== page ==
After spending the night in Chepstow as a pit stop from Pembrokeshire to the Cotswolds, Dan and I decided to pay a visit to Tintern Abbey. The monastic ruins stand in the south of Wye Valley AONB, and a visit is a wonderful way to spend a morning.
The day we visited, a part of the A466 – the main road from Chepstow to the abbey was closed, so we had to navigate the tiny, winding roads. We ended up approaching from the north instead of the south, and were blown away by the sight. Just as we turned a corner into the valley, we caught a glimpse of the grand structure in the distance.
Outside Tintern Abbey is The Anchor Inn, a pub with a pay and display car park, and The White Monk, a gift shop. We weren’t sure where to park, and quickly realised we had no cash. Luckily, The White Monk offered cashback, and we were able to get a pound to park. I mentioned it to the man in the shop…
‘Oh, yeah, you know there’s a spot about 20 yards up this road with no parking restrictions. Yes, literally right there.’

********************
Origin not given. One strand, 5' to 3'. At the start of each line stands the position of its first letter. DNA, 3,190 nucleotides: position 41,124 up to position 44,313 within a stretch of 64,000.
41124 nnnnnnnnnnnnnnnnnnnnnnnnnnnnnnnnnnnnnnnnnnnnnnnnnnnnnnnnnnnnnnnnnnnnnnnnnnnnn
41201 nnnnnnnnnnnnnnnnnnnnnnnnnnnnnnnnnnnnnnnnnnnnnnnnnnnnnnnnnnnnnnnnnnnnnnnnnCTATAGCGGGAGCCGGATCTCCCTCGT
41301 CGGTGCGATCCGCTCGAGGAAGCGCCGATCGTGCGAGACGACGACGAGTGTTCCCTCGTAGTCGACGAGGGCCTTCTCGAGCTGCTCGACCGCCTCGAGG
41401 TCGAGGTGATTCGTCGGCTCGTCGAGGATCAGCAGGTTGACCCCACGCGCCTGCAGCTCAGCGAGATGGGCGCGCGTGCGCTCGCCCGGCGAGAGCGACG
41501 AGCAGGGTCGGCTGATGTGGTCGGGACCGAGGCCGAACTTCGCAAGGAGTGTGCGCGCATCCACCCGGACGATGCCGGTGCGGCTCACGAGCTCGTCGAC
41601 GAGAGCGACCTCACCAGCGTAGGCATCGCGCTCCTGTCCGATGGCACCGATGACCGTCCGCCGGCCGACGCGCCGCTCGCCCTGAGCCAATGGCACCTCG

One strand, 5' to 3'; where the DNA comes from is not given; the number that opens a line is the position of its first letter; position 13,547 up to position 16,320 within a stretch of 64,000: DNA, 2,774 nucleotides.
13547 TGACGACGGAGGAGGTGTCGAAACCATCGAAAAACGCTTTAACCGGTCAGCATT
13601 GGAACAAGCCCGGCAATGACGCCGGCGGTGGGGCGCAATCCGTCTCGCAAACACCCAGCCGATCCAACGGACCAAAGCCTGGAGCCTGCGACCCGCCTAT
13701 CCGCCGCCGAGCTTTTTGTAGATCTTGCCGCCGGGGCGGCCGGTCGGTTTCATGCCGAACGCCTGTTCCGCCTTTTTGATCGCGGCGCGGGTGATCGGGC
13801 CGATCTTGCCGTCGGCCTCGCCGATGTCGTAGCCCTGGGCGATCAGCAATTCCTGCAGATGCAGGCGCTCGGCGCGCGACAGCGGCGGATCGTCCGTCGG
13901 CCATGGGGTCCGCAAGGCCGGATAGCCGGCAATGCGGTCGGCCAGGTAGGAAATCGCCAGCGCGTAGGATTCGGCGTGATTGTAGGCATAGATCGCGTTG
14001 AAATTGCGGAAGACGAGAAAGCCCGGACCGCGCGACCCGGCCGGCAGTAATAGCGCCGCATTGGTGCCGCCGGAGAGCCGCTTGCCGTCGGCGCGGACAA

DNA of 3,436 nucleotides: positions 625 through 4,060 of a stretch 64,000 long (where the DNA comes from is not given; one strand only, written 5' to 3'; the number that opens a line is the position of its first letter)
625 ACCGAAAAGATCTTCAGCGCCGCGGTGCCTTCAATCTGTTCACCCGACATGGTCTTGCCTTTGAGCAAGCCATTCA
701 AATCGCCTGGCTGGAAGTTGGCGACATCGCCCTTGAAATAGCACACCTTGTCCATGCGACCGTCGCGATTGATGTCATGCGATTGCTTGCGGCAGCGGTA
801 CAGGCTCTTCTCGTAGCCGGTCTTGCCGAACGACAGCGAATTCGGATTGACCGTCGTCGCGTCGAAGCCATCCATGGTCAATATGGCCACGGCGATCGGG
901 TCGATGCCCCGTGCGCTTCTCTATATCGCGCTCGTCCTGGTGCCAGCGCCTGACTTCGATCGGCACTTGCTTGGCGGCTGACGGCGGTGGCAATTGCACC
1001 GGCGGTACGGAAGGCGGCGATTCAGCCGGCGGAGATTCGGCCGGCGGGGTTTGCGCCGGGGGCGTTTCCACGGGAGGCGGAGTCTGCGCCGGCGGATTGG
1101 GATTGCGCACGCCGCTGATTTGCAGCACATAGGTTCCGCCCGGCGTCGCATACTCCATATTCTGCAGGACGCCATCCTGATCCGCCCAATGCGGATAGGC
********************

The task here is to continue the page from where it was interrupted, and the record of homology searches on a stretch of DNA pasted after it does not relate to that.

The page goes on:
Turns out where we had parked to go in the shop was the very spot with no restrictions. Result!
In no time, we were paying our £7 odd entry fee, and on our way towards history.
First, we explored the grounds, climbing amongst the ruined living quarters of the monks. Ted seemed to be having a whale of a time, sniffing at ancient stone. Soon enough, we reached the green and were able to see Tintern Abbey in all its splendour.
Isn’t it impressive? Trust me, it’s much more dramatic in person. What I thought was most incredible was the size of the window panes. The west front of the church was built around 1300, and it’s actually mind-boggling to think that they were able to make that much glass. Plus, it would have likely been a stained glass collage – even more magnificent.
We then wandered into the church ruins, where we were able to really get a sense of the scale. Tintern Abbey would have certainly been a glorious place, definitely demonstrating the wealth and power of the Catholic church. It fell into ruin following the Dissolution of the Monasteries in the 1530s, but it’s easy to imagine the splendour of what it would have been.
Ted though, my little pain in the backside, didn’t quite appreciate the building, and much preferred trying to mark his territory at every available block of stone. It was an intense workout to keep him from soiling the goods, for sure. However, I’m sure Cadw are used to the idea of doggies doing their business in the grounds.
Truly, it was a good job that the weather was clear and fresh. There is nowhere to hide from the elements at Tintern Abbey, so make sure you are prepared for whatever the British countryside might throw at you. We could have been much less lucky.
So put Tintern Abbey on your itinerary for your next trip to Wales. I promise you won’t regret it.